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Nigerians and Mental health

The Many Faces of Depression

September is Suicide Awareness month and as someone who deals with depression and has attempted to take their life this month is very important to me. Many that know me or remember my story from know that 9 years ago I was sexually assaulted. It was hard for me to share my story with the world because one I was ashamed and two coming from an immigrant home whose culture doesn't really protect the victim.... I mean you see where I am headed. Yet a few years ago I realized that keeping it in caused for me to become depressed. Mental Health isn't really spoken on in Nigerian homes, honestly many black homes at that equate mental health to "White Man things" which means it doesn't affect us.

Yet the face of depression doesn't have a skin color nor a geographical narrative. When I realized that my shame was suffocating me I knew I had to share. (Click to see me tell my story)

What is Depression: Depressive disorder, frequently referred to simply as depression, is not just the feeling of sadness. It’s a serious mental health condition that requires understanding and medical care. Left untreated, depression can be devastate the person experiencing it as well as their families. Early detection, diagnosis and treatment plans which my consist of medication, therapy and lifestyle changes, many people can and do get better.

Some will only experience one depressive episode in a lifetime, but for most, depressive disorder is a continuous battle. Without treatment, episodes may last a few months to several years.

More than 17 million U.S. adults—over 7% of the population—had at least one major depressive episode in the past year. People of all ages and all racial, ethnic and socioeconomic backgrounds experience depression, but it does affect some groups more than others.

My story: In 2010 while returning from the Library at North Carolina Agricultural and Technical State University, I decided to take a short cut back to my apartment. It was late and as we know in winter its darker than in the summer. He walked up behind me and placed what I believed was a gun on my back. He forced me to the ground and forced himself inside me. I thought I screamed, i swear I was yelling, but no sound was coming out. In fact I probably wasn't eve speaking. I had no weapon, nothing to defend myself and my body, well she sold me out. She got wet for this intruder and I couldn't forgive her. I can't tell you why or what happened but suddenly he got up and he ran the opposite direction of me. I didn't think I pulled my sweats up and ran back to my apartment. I spent the next 48 hours in the shower. I scrubbed him off of me. I would stand in the shower use all the hot water and when it was finished sit on my bed crying until I could get back in the shower. I blamed myself, if I hadn't gone that way, if my body didn't react, everything I could think of I did. Finally I couldn't take it anymore, I sent my then boyfriend a text and took the pills. That day he saved my life, he barged into my home and got me to the hospital in time.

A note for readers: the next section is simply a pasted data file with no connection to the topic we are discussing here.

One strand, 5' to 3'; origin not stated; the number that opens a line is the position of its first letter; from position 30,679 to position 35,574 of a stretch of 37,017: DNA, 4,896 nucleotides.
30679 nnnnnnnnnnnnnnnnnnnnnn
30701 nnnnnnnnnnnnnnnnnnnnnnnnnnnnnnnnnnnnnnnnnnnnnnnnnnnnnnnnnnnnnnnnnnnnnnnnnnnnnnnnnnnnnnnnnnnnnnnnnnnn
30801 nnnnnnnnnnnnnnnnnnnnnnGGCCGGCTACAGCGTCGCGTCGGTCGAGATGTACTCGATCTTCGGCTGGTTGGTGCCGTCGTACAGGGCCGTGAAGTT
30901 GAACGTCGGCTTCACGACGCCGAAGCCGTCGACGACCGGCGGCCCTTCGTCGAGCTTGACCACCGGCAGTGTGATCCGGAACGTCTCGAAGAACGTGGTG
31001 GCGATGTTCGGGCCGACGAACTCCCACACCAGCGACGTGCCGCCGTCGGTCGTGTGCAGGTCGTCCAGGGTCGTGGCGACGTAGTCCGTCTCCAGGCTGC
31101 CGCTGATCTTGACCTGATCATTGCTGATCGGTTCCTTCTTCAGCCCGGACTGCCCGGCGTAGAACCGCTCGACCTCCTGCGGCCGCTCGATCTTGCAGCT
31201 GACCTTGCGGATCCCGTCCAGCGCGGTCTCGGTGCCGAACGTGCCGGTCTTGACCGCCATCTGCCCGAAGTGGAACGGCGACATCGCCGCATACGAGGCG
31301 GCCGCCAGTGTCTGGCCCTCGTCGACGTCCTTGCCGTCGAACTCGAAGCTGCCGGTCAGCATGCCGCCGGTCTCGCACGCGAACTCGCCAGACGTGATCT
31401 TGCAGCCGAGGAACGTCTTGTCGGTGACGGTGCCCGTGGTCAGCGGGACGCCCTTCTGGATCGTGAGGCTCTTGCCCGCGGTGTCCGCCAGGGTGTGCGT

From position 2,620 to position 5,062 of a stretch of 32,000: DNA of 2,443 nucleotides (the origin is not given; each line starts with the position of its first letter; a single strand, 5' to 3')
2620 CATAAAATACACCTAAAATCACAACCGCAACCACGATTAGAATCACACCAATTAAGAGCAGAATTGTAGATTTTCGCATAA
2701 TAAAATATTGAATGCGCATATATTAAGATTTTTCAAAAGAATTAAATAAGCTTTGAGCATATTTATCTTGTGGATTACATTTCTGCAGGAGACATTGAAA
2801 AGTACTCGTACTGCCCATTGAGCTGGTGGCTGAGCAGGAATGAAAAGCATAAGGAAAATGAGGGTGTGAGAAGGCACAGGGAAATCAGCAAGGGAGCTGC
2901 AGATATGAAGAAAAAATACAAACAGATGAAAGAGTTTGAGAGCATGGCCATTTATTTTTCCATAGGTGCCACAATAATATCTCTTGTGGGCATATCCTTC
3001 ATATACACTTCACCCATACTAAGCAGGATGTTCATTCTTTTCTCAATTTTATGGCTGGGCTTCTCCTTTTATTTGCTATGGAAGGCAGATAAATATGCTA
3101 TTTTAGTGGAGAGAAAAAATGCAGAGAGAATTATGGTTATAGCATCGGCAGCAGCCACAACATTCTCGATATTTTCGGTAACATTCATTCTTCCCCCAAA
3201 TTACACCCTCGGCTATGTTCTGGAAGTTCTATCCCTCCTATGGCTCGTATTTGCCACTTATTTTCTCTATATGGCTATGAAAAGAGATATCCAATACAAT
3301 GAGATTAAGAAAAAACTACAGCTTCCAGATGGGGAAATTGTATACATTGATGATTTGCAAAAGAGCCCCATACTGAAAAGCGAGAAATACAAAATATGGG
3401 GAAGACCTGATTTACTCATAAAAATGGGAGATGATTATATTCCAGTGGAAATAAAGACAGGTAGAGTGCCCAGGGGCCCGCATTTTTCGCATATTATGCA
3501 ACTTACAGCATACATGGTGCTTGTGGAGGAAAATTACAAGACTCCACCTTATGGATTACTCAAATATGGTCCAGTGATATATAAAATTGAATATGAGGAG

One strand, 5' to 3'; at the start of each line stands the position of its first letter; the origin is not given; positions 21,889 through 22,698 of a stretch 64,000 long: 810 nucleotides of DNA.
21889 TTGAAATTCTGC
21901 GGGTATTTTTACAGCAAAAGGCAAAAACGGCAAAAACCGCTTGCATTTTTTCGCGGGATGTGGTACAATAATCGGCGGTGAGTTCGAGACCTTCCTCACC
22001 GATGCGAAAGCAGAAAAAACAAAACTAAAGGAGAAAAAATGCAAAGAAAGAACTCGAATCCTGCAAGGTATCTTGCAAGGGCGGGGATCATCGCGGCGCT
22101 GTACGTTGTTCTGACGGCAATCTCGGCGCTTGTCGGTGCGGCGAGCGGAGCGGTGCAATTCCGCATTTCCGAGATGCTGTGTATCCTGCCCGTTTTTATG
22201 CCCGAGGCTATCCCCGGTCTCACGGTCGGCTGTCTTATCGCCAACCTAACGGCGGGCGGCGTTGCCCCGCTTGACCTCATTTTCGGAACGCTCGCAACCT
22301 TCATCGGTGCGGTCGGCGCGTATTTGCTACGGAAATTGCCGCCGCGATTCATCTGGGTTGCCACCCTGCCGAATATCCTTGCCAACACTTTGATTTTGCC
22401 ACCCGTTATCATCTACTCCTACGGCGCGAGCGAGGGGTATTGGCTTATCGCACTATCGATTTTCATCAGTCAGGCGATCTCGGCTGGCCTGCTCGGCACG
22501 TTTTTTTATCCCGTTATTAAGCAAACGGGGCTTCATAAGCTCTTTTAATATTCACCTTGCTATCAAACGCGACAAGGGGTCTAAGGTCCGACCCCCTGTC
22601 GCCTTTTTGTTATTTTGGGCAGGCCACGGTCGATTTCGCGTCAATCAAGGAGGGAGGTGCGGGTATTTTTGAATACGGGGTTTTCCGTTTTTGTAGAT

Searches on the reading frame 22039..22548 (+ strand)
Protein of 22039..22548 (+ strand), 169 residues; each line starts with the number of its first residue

Counseling: In order to be released from the psych ward after my 72 hour hold, I had to agree to go to counseling. Again being African Theraphy is just like my shirt (Not For Everyone). Yet people see a pretty face, a happy smile and they assume you can't be depressed. You can't be upset or stressed because OMG what problems could you have.

Therapy was the best decision I was forced to make. Sitting on a couch sharing my feelings, talking about everything, not just the assault was the best release i cold have. I have spent the last 9 years in and out of therapy. There have been times I have felt that I didn't need it, I was good and could do it on my own. Hell there are some times that I am good, times when I don't need to vent or release because I am good. Then there are times when I am falling and need a release. Times i just need to talk to someone and not feel alone. Many it can be their pastor and for others they need a licensed professional who can also maybe prescribe some meds.

Motherhood has helped me stick to knowing that therapy is needed. Trying to balance it all I have realized that if I am not mentally sound I cannot be the mother this little man and my children to come. It can sometime overwhelming especially as a single mother who has a full time career, then I add my side tings and the activities my little one participates in, whew child. Yet my little one is my why. He is the reason I ensure I get help, ensure that when I feel like there is too much on my plate I get the help I need. Find your why, find what motivates you to be the best version of yourself, something or someone that your happiness will make the relationship better.

Finding a therapist that you feel you can connect with makes all the difference. Below are some resources I hope help you with your Journey. You can beat Depression, Press on it and you will continue to get better.

Resources This link takes you directly to the resource page of this site. All of the doctors on this site are of Nigerian Heritage. This link takes you directly to the directory page of this site. All professionals posted on this page are black women.

National Alliance on Mental Illness (NAMI) 1-800-950-NAMI (6264)

Rape, Abuse, Incest, National Network (RAINN) 1-800-656-HOPE (1-800-656-4673)

Self-Injury (Information only) (NOT a crisis line. Info and referrals only) 1-800-DONT CUT (1-800-366-8288)Adolescent Suicide Hotline 800-621-4000

Suicide Prevention Lifeline 1-800-273-TALK

Domestic Violence Hotline 800-799-7233

Help Finding a Therapist 1-800-THERAPIST (1-800-843-7274)

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